Note: in this post, emphasis in quotes are mine...
Of course, stating "attorney" and "web bug" in the same sentence is nothing to reassure casual users and those not educated about web analytics (emphasis mine): "an attorney, warned [...] the WhiteHouse.gov site contains a Web bug."
"Certain details"The long article continues and mention "in the process of receiving the remote request from WhiteHouse.gov [...] WebTrends also receives certain details". "Auerbach observed [...] that while he recognized some of the data requested [...] the other data gathered by WebTrends was unclear." Then the article goes on to (try) to explain "what" is being collected and fail miserably. Why? Because most web analytics vendors do not provide detailed breakdown and disclose usage of each of the parameter data they are collecting.
Using WASP would easily reveal most of value-pair information sent to WebTrends. While most tags are documented in vendors implementation guides, some of them are not. Getting information about their specific use is very difficult. And this is not specific to WebTrends, other vendors are also very reluctant in letting end-users know exactly what each tag is being used for as I found out myself.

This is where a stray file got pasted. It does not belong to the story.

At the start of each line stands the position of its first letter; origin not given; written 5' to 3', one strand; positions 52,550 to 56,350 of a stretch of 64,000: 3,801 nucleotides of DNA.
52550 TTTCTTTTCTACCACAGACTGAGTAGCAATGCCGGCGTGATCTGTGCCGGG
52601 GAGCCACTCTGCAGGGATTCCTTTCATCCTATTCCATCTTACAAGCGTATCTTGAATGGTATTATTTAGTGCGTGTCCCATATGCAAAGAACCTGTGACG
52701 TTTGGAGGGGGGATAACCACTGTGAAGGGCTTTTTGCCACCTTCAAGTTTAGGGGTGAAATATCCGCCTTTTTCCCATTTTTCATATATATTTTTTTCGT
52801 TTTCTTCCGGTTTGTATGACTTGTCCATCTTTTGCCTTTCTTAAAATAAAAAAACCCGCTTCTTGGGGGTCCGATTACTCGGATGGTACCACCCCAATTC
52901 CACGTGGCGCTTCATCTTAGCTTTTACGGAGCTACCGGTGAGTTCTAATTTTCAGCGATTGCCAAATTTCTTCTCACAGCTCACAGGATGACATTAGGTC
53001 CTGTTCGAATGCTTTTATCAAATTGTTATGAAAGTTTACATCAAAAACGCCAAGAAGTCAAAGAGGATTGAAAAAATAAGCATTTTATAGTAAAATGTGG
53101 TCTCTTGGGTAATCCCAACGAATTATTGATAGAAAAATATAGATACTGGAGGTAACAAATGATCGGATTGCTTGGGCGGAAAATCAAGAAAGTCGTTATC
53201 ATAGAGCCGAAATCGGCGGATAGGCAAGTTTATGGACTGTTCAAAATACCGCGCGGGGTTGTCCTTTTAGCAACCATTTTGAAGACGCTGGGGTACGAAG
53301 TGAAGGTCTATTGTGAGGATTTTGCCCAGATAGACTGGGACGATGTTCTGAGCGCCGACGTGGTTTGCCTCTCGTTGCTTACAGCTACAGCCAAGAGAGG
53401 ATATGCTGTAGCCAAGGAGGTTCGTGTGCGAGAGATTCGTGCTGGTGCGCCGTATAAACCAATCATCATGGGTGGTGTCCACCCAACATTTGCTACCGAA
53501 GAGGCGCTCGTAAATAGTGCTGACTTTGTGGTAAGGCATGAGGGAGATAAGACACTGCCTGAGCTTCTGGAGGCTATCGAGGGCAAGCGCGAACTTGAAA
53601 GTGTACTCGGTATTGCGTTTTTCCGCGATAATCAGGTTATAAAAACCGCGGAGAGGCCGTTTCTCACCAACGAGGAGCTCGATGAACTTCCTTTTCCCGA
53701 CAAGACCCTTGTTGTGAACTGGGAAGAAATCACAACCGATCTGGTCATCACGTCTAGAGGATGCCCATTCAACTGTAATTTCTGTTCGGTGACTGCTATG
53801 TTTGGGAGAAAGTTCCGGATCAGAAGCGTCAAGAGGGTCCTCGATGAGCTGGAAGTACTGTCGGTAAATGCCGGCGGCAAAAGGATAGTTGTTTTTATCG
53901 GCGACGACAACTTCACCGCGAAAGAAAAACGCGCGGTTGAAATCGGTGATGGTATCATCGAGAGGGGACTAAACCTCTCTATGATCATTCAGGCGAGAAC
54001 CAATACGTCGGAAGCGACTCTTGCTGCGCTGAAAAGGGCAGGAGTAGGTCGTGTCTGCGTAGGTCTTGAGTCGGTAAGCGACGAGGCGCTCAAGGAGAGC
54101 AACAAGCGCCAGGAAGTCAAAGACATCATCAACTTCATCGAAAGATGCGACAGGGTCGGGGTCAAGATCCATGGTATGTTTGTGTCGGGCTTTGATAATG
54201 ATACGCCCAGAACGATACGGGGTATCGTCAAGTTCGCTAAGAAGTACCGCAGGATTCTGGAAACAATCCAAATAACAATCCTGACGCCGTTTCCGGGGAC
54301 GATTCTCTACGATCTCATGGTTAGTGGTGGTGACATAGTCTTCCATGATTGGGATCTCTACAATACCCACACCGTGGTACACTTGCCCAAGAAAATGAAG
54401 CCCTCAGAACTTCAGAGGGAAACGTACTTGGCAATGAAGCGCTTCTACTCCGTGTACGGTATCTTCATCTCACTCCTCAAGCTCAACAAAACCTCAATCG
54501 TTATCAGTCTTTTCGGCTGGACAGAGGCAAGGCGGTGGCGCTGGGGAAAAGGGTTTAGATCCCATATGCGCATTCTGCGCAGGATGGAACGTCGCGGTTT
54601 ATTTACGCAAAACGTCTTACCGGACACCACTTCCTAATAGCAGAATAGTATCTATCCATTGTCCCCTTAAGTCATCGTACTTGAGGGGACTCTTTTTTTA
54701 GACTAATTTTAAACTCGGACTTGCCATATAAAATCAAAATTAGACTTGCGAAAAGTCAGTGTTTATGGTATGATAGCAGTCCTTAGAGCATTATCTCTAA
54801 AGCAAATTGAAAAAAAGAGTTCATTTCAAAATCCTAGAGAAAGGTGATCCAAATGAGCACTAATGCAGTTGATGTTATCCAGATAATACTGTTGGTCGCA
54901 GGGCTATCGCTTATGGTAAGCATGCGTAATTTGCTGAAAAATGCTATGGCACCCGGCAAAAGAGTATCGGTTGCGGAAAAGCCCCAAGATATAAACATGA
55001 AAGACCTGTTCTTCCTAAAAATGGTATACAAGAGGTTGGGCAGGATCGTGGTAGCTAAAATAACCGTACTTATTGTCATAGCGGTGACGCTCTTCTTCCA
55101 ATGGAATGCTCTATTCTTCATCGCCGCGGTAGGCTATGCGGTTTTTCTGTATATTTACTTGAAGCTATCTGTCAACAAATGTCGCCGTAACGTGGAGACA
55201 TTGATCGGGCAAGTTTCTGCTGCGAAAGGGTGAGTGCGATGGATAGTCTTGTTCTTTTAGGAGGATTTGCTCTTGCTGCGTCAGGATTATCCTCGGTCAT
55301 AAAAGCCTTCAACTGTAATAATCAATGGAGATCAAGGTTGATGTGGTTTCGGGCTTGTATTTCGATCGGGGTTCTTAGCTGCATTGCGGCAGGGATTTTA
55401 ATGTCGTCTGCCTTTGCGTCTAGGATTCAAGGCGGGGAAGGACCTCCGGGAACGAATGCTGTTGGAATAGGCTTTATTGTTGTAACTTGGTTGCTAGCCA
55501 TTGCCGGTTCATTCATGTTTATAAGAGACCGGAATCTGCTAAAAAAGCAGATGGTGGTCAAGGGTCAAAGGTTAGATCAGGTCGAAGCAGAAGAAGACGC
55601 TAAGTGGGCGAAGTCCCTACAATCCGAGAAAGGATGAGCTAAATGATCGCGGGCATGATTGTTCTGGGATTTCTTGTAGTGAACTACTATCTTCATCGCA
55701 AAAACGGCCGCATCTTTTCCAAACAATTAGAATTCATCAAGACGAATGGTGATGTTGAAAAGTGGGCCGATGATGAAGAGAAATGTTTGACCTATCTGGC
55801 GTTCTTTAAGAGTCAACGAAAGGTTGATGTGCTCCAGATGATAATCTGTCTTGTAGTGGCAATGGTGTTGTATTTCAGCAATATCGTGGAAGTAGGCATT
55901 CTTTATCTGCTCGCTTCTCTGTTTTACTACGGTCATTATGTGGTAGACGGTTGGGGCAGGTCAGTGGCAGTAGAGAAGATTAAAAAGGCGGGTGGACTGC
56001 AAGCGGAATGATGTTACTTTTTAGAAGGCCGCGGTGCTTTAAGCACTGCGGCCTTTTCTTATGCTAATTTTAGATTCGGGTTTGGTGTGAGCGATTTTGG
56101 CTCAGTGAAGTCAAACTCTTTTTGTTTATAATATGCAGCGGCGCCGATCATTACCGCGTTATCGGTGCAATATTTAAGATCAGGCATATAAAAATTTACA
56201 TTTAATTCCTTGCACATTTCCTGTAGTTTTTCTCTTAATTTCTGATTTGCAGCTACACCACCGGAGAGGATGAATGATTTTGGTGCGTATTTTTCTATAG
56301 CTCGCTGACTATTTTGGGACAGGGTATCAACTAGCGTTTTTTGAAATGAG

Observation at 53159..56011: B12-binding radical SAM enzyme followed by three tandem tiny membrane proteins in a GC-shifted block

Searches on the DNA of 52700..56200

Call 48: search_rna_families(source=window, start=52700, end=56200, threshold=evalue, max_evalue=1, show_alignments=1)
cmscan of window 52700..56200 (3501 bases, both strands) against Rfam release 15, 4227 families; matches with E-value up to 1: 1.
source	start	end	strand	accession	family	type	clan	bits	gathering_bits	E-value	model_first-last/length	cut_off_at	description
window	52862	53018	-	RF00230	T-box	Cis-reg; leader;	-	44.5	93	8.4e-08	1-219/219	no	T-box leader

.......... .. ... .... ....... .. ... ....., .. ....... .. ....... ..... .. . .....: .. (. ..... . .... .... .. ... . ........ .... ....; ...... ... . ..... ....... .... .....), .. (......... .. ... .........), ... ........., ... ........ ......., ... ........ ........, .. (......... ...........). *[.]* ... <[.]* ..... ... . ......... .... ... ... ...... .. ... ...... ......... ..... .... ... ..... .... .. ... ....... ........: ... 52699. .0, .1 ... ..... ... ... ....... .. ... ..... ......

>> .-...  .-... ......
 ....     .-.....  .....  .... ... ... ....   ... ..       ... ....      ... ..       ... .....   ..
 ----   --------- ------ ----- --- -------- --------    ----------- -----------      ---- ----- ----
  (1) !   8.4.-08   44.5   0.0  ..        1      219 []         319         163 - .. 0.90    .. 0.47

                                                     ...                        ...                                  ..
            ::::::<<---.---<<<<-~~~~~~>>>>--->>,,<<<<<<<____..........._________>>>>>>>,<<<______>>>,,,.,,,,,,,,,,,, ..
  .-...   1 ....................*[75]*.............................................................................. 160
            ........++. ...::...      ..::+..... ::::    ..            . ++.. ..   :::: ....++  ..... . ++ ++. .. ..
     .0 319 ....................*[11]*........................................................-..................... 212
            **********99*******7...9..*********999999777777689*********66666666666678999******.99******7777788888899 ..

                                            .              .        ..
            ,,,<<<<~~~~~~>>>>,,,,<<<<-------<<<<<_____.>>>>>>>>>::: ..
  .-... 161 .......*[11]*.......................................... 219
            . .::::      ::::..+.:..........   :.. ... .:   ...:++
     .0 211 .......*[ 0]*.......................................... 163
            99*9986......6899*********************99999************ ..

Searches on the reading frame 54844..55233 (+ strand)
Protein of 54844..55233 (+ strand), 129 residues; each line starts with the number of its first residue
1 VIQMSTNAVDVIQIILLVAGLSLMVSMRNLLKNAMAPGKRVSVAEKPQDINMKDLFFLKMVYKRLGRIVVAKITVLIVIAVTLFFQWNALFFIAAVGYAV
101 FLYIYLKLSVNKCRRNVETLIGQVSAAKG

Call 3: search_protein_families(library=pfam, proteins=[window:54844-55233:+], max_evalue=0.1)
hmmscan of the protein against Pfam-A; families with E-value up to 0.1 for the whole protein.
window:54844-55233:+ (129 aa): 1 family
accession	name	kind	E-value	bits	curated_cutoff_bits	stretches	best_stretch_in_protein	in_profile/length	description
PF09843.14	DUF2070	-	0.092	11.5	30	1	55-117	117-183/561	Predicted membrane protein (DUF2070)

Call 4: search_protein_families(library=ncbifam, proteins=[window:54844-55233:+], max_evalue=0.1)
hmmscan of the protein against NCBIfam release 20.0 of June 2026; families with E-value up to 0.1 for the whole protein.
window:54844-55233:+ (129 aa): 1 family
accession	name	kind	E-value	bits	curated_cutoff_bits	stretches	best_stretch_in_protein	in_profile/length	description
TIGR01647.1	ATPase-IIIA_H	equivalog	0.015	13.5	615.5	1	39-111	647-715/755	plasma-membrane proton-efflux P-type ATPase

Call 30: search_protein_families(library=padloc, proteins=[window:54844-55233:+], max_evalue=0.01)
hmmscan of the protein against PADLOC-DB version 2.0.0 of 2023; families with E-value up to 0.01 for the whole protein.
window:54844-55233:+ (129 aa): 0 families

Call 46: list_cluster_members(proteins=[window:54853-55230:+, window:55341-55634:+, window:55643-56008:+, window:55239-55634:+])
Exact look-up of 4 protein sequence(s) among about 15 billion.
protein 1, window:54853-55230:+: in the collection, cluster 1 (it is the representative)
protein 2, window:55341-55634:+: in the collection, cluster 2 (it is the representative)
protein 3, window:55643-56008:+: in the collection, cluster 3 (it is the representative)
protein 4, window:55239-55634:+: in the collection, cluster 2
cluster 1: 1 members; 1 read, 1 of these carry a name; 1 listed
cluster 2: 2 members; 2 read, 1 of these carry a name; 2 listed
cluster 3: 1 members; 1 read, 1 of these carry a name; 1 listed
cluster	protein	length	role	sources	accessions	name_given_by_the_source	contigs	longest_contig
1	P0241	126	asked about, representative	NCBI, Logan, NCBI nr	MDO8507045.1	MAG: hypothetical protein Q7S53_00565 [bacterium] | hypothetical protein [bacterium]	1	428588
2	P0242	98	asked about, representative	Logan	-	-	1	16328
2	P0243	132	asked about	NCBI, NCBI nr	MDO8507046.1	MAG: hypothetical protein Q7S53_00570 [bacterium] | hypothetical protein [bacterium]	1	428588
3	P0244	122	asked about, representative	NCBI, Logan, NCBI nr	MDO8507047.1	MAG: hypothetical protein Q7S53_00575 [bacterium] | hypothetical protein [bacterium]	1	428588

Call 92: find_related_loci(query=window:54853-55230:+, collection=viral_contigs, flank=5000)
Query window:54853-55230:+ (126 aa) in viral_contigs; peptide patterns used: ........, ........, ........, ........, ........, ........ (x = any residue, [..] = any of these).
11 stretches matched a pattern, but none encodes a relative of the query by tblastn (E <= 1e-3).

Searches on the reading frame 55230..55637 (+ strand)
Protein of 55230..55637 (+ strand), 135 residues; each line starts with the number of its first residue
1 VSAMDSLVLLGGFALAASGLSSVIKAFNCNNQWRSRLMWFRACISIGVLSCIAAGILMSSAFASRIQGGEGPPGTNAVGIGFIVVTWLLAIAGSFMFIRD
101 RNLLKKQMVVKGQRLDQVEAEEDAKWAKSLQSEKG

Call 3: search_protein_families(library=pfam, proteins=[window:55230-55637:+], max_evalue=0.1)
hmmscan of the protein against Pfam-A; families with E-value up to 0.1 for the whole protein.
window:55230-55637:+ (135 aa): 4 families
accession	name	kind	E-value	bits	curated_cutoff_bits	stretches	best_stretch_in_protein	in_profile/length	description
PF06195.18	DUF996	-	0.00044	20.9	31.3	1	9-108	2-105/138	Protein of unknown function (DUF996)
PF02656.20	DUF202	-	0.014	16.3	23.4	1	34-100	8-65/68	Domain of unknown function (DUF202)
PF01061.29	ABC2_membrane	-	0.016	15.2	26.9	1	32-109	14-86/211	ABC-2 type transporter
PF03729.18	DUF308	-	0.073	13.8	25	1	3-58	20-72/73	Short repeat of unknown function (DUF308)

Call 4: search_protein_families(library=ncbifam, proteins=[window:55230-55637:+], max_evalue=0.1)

Is it legal?I don't want to put oil on the "is it ethical" fire. To me, that's a waste of time. However, suggesting web analytics (in general) might be illegal is a whole other story: "I would suggest that since the collection, aggregation, and conveyance of the data to WebTrends is from the user's computer and not from WhiteHouse.gov that a very strong argument can be made that the data belongs to the user, not WhiteHouse.gov".
However, "Auerbach concedes that the data sent to WebTrends may not be clearly categorizable as personally identifiable information."
My takeMy takeaways from this story:
- WebTrends should also be configured to use 1st party cookie (although, in the end, the data would still be sent to WebTrends anyway).
- I will continue to talk with vendors to provide full disclosure about the exact use of each of the parameter they receive and include that information in WASP
- Privacy advocates and casual users certainly needs to be better educated about web analytics